How does he know about the problems wet leaves can cause? Or how centrifugal force combines with speed and reduced friction to create dangerous driving conditions? He's three years old! I do not discuss these things with him. Neither does Shanti. So is he hanging out with physicists in his spare time? Civil engineers? Weathermen?

I thought the whole thing was awfully cute. And I think I'll take his advice. Together we can be better Amagasus. He can help me become a safe driver and with any luck I will help him become a person who doesn't pick his nose in restaurants. Here's to personal growth.

Monday, November 3, 2008

Slinky Malinky

Have you heard of Slinky Malinky?

Zeke and I were hangin' at Kepler's bookstore last night, waiting for the train after enjoying a delicious dinner at Su Hong, when I ran across the cutest, most lyrical book series. The star is a cat called Slinky Malinky, and as the name suggests, the author likes to write in rhyme. I'd call the style high-brow Dr. Suess. I'm not sayin' that the Suess is low-brow (I would never diss the person who brought us the Sneetches, the Lorax, and the Grinch), I'm just saying that this author uses slightly more sophisticated language than the esteemed Doctor. Bigger words. Longer words. Words that a toddler may not be familiar with, but may be able to pick up in context. And words that are way more fun to read as a parent than much of what you run across in the world of childrens' books.

I wasn't sure if Zeke would like it, but in fact he loved it. Had me read it to him twice on the train and once again this morning.

So now I'm on the Slinky Malinky bandwagon and plan to start picking up the other books in the series. The author's name (if you're considering picking up some Slinky literature for yourself), is Lynley Dodd, and she's actually best known for the "Hairy Maclary" series (precursor to Slinky Malinky). She's sold more than 4 million books worldwide, so I'm guessing that you have in fact heard of her, but just in case you hadn't, I thought you should.

Sunday, November 2, 2008

Big Boy Birthday Party

OK, I know these pictures are bad--even for me--but in my defense, they were taken with a cell phone camera, which just isn't fast enough to capture the cheetah-like toddler in action (he's the white streak shooting down the slide). Now that I'm doing this blog thing, I've got to remember to tuck the regular camera into my purse for events like these.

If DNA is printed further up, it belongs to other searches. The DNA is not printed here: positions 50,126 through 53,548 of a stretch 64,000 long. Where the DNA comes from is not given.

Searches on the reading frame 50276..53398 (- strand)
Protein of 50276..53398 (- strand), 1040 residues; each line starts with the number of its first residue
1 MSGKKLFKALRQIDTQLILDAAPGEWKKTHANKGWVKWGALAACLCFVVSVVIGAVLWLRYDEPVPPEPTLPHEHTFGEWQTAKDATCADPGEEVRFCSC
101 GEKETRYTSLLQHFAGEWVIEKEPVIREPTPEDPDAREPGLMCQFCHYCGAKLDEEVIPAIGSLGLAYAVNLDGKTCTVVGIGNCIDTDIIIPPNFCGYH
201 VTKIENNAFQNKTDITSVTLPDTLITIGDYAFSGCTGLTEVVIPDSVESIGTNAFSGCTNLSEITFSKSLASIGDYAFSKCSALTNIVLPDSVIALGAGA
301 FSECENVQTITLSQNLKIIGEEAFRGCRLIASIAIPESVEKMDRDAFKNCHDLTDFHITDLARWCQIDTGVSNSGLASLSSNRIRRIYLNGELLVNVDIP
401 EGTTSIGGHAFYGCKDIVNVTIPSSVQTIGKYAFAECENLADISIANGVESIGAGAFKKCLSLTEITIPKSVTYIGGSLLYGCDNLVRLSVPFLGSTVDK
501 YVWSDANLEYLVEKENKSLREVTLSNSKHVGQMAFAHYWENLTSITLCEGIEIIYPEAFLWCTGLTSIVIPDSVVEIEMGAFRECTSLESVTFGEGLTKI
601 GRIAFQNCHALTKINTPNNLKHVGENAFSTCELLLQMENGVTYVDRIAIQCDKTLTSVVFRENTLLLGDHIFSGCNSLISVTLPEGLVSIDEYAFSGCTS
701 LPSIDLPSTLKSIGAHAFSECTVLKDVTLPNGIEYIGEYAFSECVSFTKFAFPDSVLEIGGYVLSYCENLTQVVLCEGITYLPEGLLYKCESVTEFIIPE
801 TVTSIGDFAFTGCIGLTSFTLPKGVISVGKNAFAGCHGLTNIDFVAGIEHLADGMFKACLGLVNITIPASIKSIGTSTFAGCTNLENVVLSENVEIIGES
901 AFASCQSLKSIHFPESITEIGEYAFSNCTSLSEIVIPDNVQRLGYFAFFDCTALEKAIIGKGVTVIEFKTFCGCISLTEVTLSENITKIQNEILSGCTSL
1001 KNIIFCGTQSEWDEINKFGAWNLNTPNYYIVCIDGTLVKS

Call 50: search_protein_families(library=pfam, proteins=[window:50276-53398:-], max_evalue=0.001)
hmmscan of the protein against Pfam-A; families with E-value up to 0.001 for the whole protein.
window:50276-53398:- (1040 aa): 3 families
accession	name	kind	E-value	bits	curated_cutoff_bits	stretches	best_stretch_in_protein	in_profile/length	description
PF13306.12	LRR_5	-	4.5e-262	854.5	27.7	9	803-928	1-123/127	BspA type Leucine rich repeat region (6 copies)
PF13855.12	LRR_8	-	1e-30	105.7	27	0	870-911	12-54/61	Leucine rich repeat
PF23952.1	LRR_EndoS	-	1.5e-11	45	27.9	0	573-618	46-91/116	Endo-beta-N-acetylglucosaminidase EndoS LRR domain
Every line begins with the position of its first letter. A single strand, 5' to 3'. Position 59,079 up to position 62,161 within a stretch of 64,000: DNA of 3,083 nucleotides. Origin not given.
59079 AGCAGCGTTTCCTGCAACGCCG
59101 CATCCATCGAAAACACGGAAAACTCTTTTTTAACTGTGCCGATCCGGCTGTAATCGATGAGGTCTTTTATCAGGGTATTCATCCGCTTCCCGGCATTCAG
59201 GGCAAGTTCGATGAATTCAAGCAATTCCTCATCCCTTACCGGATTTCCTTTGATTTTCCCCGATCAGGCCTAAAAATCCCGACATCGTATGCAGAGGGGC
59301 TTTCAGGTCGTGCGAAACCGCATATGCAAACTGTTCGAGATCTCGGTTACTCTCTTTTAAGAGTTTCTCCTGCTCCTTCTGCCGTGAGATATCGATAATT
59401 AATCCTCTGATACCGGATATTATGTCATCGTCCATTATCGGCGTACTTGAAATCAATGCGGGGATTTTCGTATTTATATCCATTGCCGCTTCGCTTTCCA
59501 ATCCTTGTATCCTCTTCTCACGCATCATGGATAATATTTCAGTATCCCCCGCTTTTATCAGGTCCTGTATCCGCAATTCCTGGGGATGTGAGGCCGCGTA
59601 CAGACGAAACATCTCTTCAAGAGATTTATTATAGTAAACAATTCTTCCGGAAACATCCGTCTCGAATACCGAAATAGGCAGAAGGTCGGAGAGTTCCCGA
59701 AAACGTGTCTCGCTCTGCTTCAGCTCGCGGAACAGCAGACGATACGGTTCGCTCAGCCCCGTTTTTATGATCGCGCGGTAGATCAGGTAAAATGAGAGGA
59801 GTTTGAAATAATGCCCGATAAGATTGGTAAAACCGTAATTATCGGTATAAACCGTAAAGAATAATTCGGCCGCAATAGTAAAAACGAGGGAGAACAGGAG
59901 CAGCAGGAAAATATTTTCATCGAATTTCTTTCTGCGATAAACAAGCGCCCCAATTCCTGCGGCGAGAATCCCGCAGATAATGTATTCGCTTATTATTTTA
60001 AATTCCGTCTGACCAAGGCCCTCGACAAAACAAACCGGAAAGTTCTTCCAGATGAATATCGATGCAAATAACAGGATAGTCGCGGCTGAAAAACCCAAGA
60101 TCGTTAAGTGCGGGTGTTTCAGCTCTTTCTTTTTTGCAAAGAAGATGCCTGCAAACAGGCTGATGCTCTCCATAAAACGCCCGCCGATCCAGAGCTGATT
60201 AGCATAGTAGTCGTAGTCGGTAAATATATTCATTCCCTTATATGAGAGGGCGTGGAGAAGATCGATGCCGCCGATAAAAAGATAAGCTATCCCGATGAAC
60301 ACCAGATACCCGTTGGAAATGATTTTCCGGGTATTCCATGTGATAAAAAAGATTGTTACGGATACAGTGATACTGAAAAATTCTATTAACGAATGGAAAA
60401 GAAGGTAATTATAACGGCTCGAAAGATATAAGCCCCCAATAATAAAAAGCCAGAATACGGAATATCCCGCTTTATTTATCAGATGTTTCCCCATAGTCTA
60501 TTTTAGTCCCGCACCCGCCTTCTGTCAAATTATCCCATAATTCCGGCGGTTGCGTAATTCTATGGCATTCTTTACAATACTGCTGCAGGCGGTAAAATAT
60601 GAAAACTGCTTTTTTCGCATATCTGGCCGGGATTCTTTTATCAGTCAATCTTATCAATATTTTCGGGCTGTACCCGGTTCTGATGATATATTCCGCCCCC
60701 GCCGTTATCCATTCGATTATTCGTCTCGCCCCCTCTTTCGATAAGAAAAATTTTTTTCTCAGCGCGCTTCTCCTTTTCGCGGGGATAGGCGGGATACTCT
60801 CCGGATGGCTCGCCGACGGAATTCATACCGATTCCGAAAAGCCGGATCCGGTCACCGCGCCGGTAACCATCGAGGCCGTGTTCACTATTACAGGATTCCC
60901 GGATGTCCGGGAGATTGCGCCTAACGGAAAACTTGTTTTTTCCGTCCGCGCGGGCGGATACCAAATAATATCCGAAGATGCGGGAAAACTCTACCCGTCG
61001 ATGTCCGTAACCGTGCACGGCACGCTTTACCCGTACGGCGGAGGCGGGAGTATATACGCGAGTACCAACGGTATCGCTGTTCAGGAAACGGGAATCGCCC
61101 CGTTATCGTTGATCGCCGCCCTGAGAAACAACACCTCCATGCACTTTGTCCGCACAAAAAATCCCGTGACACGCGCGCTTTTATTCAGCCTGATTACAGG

Anyway, my friend Erika has a son that just turned five last week (his name is Carter), and Zeke got to go to his party on Monday. For those of you who don’t have kids yet, when you’re three years old and you are invited to go to a five-year-old’s party, it’s roughly the equivalent of a socially awkward and unpopular high school girl getting asked to the prom by the quarterback. An unbelievable development. One you talk to your friends for days in advance, and brag about for months afterward. Such was the case with Zeke. In fact, he was so excited about this event that I was concerned it couldn’t possibly live up to his expectations.

Lucky for me, it did. The event was held at Pump It Up, which is more or less a warehouse full of bouncy houses. Not just the standard, square, get-inside-and-jump-around type like you see at car dealerships and home-based birthday parties, but giant bouncy houses with all kinds of functional variation. Some of them had obstacle courses inside, others had basketball hoops and balls, and one wasn’t a bouncy house at all, but a giant inflatable slide.

Up until two or three weeks ago, Zeke was generally frightened of these things. I don’t think he likes chaos—at least not the level of chaos that is pretty much inherent with inflatable playground structures—so he avoided them. But this time he jumped right in with the pack and went to town. Did the obstacle course about ten times, slid down the big scary slide (which seemed to have been waxed or something because kids were flying down it and shooting right off the end, like the finished products of some high-throughput manufacturing facility), and successfully participated in the “king-of-the-hill” game, where one kid gets up on an elevated section in the center of a giant circular bouncy house, and fights off all comers. It was fun to see him having such a great time, and hanging in there with much older kids.